“Unexpected, unfamiliar, or rapid movements can make bugs feel even more unpredictable and threatening,” Kaiser says.
Those freaky movements—as well as a bug’s multiple legs, beady eyes, and crunchy outsides (or gooey insides)—can also illicit a disgust or dread response that might be mistaken for fear, Parmar says. In fact, one study conducted by Georgia Institute of Technology (in partnership with Orkin) found that when participants were shown images of insects, the brain’s insula—an area in the cerebral cortex associated with disgust—responded.
What fear of bugs looks like
Most children will likely have some hesitation around bugs that they’ll outgrow as they get older. But Kaiser says an outright fear manifests similarly regardless of age.
Children might look uncomfortable, afraid, or upset, and actively try to avoid or escape bugs. “Some kids may become more quiet, freeze up, or shut down,” she adds. “Other kids may become louder, cry, or melt down, or even run away or hide.”
That said, Kaiser believes that a toddler’s response comes from emotion—i.e., a bug is just “scary”—while an older child’s reaction is likely from avoidance. (“That insect might sting me” or “That bug has been crawling around in the trash.”)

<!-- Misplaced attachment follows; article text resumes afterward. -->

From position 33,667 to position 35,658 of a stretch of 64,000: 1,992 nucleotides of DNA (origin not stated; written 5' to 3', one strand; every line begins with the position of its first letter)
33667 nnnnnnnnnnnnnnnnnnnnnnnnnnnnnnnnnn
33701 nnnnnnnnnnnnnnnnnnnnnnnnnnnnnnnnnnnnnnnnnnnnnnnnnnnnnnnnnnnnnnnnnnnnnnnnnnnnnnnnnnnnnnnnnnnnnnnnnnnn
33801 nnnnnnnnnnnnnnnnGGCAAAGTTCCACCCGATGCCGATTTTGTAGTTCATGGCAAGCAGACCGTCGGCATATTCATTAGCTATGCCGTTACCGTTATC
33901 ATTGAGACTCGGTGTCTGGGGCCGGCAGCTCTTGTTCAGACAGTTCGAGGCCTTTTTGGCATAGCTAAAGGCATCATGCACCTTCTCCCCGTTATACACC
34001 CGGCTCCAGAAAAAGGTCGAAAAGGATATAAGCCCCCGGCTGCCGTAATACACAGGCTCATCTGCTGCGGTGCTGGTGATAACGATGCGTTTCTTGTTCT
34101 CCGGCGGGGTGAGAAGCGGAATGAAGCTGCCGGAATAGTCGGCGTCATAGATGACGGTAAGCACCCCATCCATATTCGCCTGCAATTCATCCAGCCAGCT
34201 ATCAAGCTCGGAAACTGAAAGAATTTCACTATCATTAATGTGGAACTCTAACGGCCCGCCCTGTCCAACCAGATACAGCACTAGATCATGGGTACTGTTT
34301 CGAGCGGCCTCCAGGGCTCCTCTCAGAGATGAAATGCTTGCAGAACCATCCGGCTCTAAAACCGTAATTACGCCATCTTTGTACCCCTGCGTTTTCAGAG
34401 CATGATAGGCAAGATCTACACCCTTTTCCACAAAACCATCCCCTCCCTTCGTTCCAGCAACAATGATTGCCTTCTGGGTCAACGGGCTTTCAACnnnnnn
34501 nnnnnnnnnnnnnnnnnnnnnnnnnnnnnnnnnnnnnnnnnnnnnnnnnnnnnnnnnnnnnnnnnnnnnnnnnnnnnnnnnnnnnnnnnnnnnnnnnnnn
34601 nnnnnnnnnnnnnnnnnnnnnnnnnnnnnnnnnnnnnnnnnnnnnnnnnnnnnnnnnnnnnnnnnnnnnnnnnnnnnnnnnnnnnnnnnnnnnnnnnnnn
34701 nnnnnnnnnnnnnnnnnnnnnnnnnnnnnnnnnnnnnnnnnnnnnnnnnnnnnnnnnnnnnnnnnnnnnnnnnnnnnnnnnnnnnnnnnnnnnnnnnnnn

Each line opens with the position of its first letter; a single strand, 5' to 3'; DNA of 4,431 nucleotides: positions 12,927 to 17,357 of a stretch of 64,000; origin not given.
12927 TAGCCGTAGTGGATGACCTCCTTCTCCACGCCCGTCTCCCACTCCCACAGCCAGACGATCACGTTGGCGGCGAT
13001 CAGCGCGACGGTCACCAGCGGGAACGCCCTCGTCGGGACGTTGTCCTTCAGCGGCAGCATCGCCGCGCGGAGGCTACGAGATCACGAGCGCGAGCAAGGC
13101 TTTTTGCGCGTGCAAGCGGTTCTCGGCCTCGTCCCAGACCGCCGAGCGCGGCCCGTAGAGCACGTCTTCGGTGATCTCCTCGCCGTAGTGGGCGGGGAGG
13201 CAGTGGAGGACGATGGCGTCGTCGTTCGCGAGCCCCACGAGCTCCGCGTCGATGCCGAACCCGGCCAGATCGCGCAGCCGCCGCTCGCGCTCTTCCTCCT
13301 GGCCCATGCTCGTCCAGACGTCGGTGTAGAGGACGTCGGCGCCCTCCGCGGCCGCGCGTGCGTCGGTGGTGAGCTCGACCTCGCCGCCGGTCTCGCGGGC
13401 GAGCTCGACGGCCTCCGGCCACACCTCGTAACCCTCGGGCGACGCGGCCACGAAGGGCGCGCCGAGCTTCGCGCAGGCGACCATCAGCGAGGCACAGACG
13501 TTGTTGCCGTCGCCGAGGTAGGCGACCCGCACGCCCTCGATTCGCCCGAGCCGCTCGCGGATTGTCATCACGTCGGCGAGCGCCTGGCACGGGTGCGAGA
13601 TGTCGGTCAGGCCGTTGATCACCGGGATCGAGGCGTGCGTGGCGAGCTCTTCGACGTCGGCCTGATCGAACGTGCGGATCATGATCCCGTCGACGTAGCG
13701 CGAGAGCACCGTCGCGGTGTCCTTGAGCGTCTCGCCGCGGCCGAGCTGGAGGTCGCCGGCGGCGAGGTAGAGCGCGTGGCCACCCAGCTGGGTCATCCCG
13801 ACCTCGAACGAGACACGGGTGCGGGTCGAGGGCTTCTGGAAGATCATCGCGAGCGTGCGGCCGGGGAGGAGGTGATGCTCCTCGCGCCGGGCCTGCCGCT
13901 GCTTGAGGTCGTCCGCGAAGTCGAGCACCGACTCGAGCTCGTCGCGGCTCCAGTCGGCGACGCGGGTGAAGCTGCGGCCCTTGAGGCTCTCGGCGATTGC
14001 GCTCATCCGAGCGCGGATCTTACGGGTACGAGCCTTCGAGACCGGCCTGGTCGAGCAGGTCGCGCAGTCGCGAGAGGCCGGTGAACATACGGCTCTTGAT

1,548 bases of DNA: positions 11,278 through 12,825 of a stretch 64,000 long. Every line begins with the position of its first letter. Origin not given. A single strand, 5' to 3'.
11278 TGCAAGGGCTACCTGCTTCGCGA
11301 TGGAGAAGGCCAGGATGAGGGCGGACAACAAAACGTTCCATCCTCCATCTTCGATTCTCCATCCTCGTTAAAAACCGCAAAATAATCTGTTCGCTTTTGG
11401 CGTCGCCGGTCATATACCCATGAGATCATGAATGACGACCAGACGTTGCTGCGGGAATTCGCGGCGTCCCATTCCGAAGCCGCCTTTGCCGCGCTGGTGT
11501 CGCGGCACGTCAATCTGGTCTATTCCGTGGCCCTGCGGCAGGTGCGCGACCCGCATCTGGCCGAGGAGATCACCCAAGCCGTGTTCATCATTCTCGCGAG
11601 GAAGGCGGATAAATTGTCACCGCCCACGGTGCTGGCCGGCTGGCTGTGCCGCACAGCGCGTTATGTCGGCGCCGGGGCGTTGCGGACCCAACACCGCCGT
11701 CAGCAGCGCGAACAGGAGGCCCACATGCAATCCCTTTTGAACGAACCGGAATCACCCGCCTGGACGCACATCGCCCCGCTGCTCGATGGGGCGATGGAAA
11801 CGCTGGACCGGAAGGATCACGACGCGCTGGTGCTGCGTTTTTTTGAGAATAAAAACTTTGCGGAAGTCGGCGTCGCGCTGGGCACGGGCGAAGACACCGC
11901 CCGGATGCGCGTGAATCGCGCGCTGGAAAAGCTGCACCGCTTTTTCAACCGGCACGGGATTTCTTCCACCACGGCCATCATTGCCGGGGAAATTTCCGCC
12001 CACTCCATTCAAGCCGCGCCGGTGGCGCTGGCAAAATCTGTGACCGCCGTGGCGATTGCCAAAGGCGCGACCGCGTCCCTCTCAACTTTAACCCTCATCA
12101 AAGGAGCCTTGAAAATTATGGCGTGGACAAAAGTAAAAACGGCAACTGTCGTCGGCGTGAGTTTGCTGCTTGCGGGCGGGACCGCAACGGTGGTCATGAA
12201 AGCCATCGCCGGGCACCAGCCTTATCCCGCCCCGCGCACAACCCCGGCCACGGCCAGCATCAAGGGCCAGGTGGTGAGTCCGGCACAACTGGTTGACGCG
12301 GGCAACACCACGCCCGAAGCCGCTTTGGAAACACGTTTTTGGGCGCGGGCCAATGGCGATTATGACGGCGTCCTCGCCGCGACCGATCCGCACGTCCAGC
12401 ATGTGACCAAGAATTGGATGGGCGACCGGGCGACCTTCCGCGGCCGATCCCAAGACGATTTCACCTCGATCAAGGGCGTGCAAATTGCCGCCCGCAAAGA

Surprisingly, infants and toddlers often aren’t as afraid of bugs as older children since they haven’t yet learned that behavior. At this developmental stage, it’s more about curiosity and looking to those around them for clues “to understand if and how much they should adore or fear something,” says psychiatrist Pavan Madan, who works with children, adolescents, and adults.
“Strategies involving distraction work the best,” he advises. Showing infants or toddlers another object or tickling them may be enough to divert their attention away from the bug without scaring them. It might also be worth giving kids an extra snuggle so they know they have nothing to fear.
Although a healthy aversion to bugs is normal, Parmar says parents should be on the lookout for long-term anxiety that impacts daily activities, for instance if a child refuses to go on an outdoor field trip or play outside. That’s when a mental health professional should probably be consulted.
Keeping kids from bugging out
Exposing kids early to nature is a great way to prevent a fear of bugs from ever taking hold. “This helps them learn about bugs and their function in nature and may reduce excessive anxiety at a later stage,” Madan says.